Olive View Sanatorium
|Olive View Sanatorium|
|Building Style||Single Building|
|Location||San Fernando, CA|
Olive View Sanatorium opened Oct. 27, 1920, as care facility for tuberculosis patients. In 1962 the San Fernando Valley's first successful open-heart surgery was performed there. That same year, on Aug. 28, a brush fire that started at the Circle J Ranch in Saugus was driven south by fierce Santa Ana winds, devastating Gene Autry's Melody Ranch movie town in Placerita Canyon before cresting the ridge and spreading to Sylmar, where it took out Olive View's infirmary-surgery building and two garages. Eight hundred patients were evacuated.
As medical science conquered tuberculosis and Olive View was no longer needed for that purpose, it aligned with the UCLA School of Medicine and became Olive View Medical Center, an 888-bed teaching hospital that opened in December 1970. Six weeks later, the 6.6-magnitude San Fernando-Sylmar Earthquake of Feb. 9, 1971 (which epicenter was in the Iron Canyon section of Sand Canyon in Santa Clarita) felled the hospital's four stairwell wings and its parking structure. The rest of the facility was damaged beyond repair; it was demolished in 1973.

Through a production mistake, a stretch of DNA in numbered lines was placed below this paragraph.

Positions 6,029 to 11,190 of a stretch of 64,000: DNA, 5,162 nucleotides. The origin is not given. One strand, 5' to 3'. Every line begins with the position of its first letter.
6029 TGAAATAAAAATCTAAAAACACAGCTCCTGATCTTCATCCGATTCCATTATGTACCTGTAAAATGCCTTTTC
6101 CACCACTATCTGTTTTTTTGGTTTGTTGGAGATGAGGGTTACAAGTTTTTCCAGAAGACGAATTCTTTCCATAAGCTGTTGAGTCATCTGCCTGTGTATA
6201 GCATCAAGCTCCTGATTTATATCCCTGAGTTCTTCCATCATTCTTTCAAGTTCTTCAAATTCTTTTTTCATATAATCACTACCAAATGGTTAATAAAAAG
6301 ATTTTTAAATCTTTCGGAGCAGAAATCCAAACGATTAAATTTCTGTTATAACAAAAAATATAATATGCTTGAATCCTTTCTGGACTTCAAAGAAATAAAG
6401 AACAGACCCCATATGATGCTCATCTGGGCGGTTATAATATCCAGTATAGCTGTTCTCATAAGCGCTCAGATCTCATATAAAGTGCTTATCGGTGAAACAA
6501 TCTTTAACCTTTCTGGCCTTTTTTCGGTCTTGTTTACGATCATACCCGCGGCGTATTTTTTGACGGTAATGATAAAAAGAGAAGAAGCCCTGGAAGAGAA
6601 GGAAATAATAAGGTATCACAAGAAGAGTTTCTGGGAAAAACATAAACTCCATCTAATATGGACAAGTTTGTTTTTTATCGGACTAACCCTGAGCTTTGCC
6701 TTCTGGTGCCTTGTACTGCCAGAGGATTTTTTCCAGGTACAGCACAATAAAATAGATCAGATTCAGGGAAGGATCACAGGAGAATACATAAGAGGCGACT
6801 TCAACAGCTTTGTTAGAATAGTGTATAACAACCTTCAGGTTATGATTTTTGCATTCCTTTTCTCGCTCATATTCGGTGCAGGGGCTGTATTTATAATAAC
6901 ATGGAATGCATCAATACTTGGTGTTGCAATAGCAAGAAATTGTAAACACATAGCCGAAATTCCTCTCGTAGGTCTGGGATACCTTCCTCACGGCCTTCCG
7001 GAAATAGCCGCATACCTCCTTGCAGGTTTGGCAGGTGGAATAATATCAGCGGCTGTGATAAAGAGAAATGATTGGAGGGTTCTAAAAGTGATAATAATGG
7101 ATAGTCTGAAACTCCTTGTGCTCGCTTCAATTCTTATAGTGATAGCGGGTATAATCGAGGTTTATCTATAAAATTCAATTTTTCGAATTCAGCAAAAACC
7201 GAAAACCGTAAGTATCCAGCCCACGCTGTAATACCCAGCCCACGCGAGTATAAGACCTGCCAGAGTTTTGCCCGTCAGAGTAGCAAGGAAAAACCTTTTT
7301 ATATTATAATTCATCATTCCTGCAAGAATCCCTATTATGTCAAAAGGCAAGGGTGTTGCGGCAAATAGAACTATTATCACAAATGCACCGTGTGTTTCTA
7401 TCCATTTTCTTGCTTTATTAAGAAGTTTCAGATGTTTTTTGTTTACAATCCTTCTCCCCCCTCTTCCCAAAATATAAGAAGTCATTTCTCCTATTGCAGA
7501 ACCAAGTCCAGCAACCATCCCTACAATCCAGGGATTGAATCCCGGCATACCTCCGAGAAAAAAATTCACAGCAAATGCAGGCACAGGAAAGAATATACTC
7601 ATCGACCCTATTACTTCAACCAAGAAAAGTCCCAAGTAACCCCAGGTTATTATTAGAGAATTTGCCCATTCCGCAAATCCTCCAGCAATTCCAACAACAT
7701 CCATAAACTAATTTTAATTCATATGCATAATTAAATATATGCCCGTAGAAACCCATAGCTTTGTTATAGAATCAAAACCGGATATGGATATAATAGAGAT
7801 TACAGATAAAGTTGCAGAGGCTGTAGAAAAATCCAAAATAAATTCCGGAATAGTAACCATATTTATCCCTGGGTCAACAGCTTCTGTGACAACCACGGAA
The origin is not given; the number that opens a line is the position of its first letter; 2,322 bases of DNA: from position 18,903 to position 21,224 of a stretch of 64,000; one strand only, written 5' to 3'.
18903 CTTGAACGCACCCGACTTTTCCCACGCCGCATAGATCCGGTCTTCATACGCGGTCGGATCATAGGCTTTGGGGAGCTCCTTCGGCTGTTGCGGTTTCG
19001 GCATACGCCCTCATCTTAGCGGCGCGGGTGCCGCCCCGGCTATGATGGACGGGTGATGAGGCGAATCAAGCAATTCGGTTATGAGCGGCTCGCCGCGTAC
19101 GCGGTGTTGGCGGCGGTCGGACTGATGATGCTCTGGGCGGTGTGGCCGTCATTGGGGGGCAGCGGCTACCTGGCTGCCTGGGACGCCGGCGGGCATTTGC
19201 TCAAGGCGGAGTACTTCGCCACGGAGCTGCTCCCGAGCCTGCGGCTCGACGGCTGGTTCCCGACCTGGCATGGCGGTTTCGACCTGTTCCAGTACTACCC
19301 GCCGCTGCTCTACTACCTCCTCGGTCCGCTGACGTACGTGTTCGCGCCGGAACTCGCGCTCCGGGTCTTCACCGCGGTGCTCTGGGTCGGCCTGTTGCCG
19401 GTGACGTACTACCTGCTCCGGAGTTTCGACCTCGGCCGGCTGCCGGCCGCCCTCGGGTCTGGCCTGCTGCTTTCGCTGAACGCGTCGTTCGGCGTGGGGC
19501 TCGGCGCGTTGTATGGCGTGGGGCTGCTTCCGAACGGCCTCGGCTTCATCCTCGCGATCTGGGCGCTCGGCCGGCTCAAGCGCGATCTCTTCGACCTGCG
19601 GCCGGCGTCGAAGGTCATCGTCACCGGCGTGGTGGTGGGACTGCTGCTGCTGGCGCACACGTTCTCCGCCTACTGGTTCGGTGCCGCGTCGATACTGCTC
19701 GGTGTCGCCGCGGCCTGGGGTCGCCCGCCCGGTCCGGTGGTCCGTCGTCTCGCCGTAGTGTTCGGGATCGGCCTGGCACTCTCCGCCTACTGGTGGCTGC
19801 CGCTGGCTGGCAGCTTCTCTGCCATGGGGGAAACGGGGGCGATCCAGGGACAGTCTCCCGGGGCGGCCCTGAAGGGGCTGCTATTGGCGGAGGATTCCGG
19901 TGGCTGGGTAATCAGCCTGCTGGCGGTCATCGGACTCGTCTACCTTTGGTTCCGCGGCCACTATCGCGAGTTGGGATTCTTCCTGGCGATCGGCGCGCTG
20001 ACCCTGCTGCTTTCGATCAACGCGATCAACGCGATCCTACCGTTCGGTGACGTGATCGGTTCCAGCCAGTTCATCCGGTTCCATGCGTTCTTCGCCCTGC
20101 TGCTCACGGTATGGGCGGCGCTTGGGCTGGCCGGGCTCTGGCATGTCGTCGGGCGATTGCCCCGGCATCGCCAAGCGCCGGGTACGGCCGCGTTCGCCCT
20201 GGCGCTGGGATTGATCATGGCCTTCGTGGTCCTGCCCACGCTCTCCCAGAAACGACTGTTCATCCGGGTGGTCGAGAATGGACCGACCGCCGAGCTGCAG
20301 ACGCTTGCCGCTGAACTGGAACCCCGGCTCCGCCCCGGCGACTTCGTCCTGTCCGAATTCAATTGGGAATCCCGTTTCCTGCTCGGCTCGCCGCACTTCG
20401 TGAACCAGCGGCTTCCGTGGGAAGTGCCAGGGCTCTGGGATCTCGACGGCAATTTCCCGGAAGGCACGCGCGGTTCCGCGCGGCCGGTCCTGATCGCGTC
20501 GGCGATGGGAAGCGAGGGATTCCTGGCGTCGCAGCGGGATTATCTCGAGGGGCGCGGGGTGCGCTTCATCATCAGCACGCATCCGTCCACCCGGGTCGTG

Part of the county-funded healthcare system for medically indigent and low-income patients in the San Fernando and Santa Clarita valleys, the hospital's staff delivered care at a site in Van Nuys until May 8, 1987, when Olive View reopened as a 377-bed hospital. It became Olive View-UCLA Medical Center in 1992 and is the principal intake facility for North County patients experiencing a psychiatric emergency.